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Title: The molecular physiology of two-pore channels
Author: Penny, C. J.
ISNI:       0000 0004 7231 2759
Awarding Body: UCL (University College London)
Current Institution: University College London (University of London)
Date of Award: 2016
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Ca2+ ions play a vital signalling role in a vast range of physiological and pathological processes. NAADP is a major component of the intracellular Ca2+ signalling milieu, releasing Ca2+ from acidic organelles to generate both local and global responses. Over the past 7 years, Two-pore Channels (TPCs) have emerged as the likely target for NAADP. However, unlike many of the other channels within their voltage-gated ion channel superfamily, TPCs remain poorly characterised at a molecular level. Their pharmacology is also limited to a handful of non-selective inhibitors of other channels. Furthermore, the functional interplay between TPC-mediated local and global Ca2+ signalling remains ill-defined. This thesis takes a highly interdisciplinary approach to address these shortcomings- to investigate the molecular physiology of the TPCs. First, I dissected both of the divergent pore regions from human TPC2 and expressed them individually in HeLa cells, where they depleted the ER of Ca2+. After heterologous expression in E. coli cells, I purified a stable, folded and functional pore- only tetramer. My results suggest that both pore regions from TPC2 assemble and function even in the absence of their partner, retaining several key properties of the wildtype channel. Second, to diversify the TPC pharmacology away from non- selective channel inhibitors, I virtually screened a library of FDA-approved drugs against a structural model of TPC2. By cross-referencing these data with in vitro drug screens against a TPC-mediated disease, I identified eight novel, putative TPC inhibitors with reasonable potency and selectivity. Finally, I generated a computational model of local lysosome-ER Ca2+ signalling, guided by experimental observations. The model suggests that Ca2+ microdomains can both drive and modulate global signalling responses, depending on the ‘expression’ pattern of TPCs. Together this research provides a set of tools and an experimental framework with which to further characterise the molecular physiology of TPCs.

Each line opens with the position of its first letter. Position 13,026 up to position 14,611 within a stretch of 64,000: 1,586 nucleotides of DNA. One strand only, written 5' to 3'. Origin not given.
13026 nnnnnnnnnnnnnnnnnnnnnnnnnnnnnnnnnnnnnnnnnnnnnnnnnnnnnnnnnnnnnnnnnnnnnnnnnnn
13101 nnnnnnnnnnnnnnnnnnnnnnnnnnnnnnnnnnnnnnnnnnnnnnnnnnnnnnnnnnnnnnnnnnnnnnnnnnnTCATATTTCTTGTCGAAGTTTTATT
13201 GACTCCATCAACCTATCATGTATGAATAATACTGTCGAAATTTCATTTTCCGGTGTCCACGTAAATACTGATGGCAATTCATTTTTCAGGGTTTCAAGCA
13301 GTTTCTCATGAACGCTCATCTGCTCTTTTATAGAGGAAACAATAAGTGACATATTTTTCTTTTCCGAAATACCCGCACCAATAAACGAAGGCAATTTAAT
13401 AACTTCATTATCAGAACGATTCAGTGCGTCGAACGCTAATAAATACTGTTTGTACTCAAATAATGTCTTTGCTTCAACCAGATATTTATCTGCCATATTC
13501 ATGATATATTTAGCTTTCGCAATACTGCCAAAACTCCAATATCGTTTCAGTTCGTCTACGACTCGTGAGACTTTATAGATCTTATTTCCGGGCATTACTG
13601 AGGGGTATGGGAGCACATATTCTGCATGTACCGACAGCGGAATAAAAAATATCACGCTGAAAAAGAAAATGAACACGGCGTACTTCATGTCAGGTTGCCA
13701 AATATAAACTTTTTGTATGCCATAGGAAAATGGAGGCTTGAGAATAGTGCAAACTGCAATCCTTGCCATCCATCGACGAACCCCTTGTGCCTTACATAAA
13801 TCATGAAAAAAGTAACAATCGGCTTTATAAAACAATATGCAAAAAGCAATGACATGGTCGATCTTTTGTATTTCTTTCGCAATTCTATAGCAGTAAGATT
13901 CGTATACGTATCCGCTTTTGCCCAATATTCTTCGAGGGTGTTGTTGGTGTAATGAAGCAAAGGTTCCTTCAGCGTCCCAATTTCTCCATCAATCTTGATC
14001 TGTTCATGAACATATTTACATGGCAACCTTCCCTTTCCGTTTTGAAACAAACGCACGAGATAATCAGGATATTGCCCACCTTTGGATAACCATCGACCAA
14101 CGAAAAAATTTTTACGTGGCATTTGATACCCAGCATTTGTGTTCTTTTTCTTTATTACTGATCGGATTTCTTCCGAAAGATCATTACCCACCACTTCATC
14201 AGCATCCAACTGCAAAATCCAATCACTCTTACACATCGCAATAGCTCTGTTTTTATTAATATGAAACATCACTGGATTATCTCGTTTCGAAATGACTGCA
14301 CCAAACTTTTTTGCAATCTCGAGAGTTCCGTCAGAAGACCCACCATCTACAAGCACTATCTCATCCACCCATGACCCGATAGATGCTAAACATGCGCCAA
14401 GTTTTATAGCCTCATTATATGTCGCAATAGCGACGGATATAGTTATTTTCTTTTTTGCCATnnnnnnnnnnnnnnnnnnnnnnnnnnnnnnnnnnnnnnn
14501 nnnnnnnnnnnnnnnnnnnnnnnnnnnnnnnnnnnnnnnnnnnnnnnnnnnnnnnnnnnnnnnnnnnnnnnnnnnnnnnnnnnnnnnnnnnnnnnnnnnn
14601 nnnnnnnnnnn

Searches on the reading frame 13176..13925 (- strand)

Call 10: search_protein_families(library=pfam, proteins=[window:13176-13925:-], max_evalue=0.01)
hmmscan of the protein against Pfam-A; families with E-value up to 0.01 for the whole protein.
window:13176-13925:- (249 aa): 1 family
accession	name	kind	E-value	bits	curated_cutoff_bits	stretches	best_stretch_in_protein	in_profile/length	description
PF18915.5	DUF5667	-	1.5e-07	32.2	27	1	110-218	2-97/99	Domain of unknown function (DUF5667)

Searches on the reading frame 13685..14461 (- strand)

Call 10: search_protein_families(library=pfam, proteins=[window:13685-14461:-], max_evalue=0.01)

Supervisor: Not available Sponsor: Not available
Qualification Name: Thesis (Ph.D.) Qualification Level: Doctoral
EThOS ID:  DOI: Not available